Tuesday, February 28, 2006

Only the Strong Survive by Larry Platt

The Answer in basketball, Allen Iverson poses more questions for most people. He is the highly lauded sometimes point guard, sometimes shooting guard for the Philadelphia 76ers. He is a cultural icon, and he is the subject of Only the Strong Survive by Larry Platt. In the book, Platt traces the story of Iverson, born in Newport News, Virginia to 15-year-old Ann Iverson. He learned early that he would have to be in charge of his own future and that sports could be his way out. Iverson grew up with his mother, younger sisters, aunts, uncles, and other relatives. Living in abject poverty, Iverson showed early potential at basketball that thankfully for the Iverson clan, caught the attention of others.

The childhood that Platt shows is one in which a group of people, from basketball coach Boo Williams to remedial teacher Sue Lambiotte, worked very hard to help Iverson realize his potential. Iverson struggled with the call of the streets, where the only way to make money was through selling drugs or robbing people, and the call to make something more of himself. After a brief moment in high school when Iverson was arrested for a bowling alley brawl in which he still claims his innocence, Iverson righted his path.

His mother, a now legendary figure among people who have followed the rise of this star, traveled to Georgetown University and convinced John Thompson to give her son the opportunity to play basketball. Iverson played for Thompson only two years before he made the leap to the National Basketball Association, the first player Thompson coached who left early.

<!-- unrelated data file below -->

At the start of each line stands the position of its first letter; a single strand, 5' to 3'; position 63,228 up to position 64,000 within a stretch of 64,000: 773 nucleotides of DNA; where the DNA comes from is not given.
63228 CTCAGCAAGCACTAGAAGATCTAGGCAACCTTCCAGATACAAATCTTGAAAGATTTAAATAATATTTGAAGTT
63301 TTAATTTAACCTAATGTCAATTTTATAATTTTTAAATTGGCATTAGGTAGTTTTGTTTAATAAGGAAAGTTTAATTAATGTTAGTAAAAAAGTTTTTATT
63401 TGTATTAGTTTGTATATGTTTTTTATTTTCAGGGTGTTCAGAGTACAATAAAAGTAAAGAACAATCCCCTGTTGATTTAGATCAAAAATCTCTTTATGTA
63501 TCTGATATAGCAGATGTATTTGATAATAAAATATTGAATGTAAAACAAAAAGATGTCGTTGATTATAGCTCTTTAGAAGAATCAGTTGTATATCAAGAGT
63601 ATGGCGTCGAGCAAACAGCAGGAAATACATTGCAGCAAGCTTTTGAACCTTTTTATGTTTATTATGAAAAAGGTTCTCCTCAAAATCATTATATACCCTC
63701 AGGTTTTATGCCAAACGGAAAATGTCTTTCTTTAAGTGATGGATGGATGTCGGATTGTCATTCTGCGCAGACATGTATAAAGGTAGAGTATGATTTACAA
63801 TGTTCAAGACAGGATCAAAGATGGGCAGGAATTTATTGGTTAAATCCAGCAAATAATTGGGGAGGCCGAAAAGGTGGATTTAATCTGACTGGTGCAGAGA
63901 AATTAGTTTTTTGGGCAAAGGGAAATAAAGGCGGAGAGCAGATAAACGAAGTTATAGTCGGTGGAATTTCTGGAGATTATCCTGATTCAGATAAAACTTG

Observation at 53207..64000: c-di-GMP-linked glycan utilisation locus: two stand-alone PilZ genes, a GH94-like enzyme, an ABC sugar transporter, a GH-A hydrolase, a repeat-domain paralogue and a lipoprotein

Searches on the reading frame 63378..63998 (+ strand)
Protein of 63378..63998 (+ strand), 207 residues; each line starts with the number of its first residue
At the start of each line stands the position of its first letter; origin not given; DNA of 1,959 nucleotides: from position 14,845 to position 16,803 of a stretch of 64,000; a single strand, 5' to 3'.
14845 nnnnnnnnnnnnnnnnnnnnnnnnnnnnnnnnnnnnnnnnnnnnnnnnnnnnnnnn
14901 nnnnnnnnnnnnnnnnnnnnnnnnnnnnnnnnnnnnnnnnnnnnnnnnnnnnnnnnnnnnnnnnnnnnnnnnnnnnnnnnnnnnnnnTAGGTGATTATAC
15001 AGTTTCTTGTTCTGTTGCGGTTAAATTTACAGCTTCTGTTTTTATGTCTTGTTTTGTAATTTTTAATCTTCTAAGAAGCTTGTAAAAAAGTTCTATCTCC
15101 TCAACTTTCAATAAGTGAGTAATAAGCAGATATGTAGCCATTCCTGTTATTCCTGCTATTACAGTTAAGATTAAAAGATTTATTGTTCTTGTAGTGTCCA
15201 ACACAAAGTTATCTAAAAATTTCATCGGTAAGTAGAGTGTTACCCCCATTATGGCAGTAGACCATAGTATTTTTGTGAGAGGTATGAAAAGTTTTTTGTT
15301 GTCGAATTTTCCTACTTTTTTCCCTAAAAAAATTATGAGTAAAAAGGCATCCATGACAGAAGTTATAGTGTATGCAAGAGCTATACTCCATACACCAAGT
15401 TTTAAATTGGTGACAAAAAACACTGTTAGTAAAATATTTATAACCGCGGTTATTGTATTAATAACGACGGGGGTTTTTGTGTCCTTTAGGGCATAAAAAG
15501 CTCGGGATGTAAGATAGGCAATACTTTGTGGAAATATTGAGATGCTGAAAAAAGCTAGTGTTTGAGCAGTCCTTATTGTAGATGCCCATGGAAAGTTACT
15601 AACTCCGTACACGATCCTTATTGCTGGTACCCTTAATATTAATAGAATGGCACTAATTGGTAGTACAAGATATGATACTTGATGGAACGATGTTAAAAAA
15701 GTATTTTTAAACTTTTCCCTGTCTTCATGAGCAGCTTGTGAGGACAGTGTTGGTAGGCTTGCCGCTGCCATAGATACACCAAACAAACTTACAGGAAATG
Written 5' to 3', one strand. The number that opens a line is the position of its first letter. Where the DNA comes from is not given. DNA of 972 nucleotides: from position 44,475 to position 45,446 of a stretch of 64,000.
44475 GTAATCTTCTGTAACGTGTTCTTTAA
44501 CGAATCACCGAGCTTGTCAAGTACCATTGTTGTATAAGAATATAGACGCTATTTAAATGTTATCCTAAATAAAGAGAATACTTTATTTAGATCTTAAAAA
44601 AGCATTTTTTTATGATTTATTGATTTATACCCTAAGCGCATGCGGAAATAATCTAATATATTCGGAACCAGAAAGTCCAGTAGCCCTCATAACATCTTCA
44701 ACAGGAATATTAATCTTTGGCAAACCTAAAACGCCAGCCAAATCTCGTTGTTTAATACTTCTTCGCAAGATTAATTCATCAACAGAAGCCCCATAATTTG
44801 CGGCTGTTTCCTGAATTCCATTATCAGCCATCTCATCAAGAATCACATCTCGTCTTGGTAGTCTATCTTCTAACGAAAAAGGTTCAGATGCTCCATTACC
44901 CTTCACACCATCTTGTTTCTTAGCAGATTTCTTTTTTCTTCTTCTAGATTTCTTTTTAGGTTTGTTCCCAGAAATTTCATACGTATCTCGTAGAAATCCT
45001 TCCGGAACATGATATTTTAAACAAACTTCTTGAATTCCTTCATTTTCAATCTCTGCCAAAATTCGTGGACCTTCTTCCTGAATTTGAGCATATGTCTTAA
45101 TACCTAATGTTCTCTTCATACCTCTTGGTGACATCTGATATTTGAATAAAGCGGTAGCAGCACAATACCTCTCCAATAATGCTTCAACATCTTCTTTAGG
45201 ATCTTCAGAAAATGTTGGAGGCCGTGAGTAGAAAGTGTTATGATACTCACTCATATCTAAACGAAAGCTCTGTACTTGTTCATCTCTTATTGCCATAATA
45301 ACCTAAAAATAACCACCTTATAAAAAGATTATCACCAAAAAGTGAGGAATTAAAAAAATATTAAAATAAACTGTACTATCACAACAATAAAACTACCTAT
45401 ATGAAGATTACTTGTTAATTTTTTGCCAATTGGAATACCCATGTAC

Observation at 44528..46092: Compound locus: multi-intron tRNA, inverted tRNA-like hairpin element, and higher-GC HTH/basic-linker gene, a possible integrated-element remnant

Iverson joined the Philadelphia 76ers where he was supposed to be the savior of that beleaguered team. The first year did not go so well, but Iverson led the Sixers to the playoff in only his second season, which was a dramatic turnaround for the team. Iverson again found two people who would help to right his path. Pat Croce, the high-energy physical therapist made multi-millionaire who served as team president, and Que Gaskins, a Reebok executive who became close friends with Iverson, helped ensure that The Answer made it everywhere he had to be and that his life went the right way.

The problem was never Iverson himself. The problem, for those who see it as a problem, was that Iverson could never leave the call of the streets behind. Regardless of where he went or how much money he made, he would always be from the streets, and he was not willing to give that up. It cost more in social status than anything else because others, like future Hall of Fame coach Larry Brown, could not understand the social forces that were part of Iverson. Brown could not reconcile the player he saw and liked at practice with the player who was constantly at the center of controversy, mostly over actions his friends had taken.

Iverson brought glory to Philly, but he brought chaos with it as well. The one area of his life where he does seem to have things under control is with his wife. Iverson and his wife, Tawanna Turner Iverson, met in high school and began dating. She stayed with him through all of the problems, and the couple now has four children together, Tiaura, Allen II (Deuce), Isaiah, and Messiah.

Platt brings Iverson to life the way that no writer has done. While Platt does not apologize for Iverson, he does his best to explain the athlete to audiences. Instead of accepting that Iverson is a bad guy who will never be good, the way many members of the media have done, Platt digs deeper and finds that Iverson is a man with a big heart who is trying to make the right decisions. For him, though, those decisions center around his being loyal to his friends, taking care of his family, and being true to himself. He does that in a way that few in the public light do, and he has taken flak for it.

Iverson, for his part, seems to brush off most of the rumors and bad press as part of his lot in life. Though he does not like it, he does accept it.

By Julia Mercer

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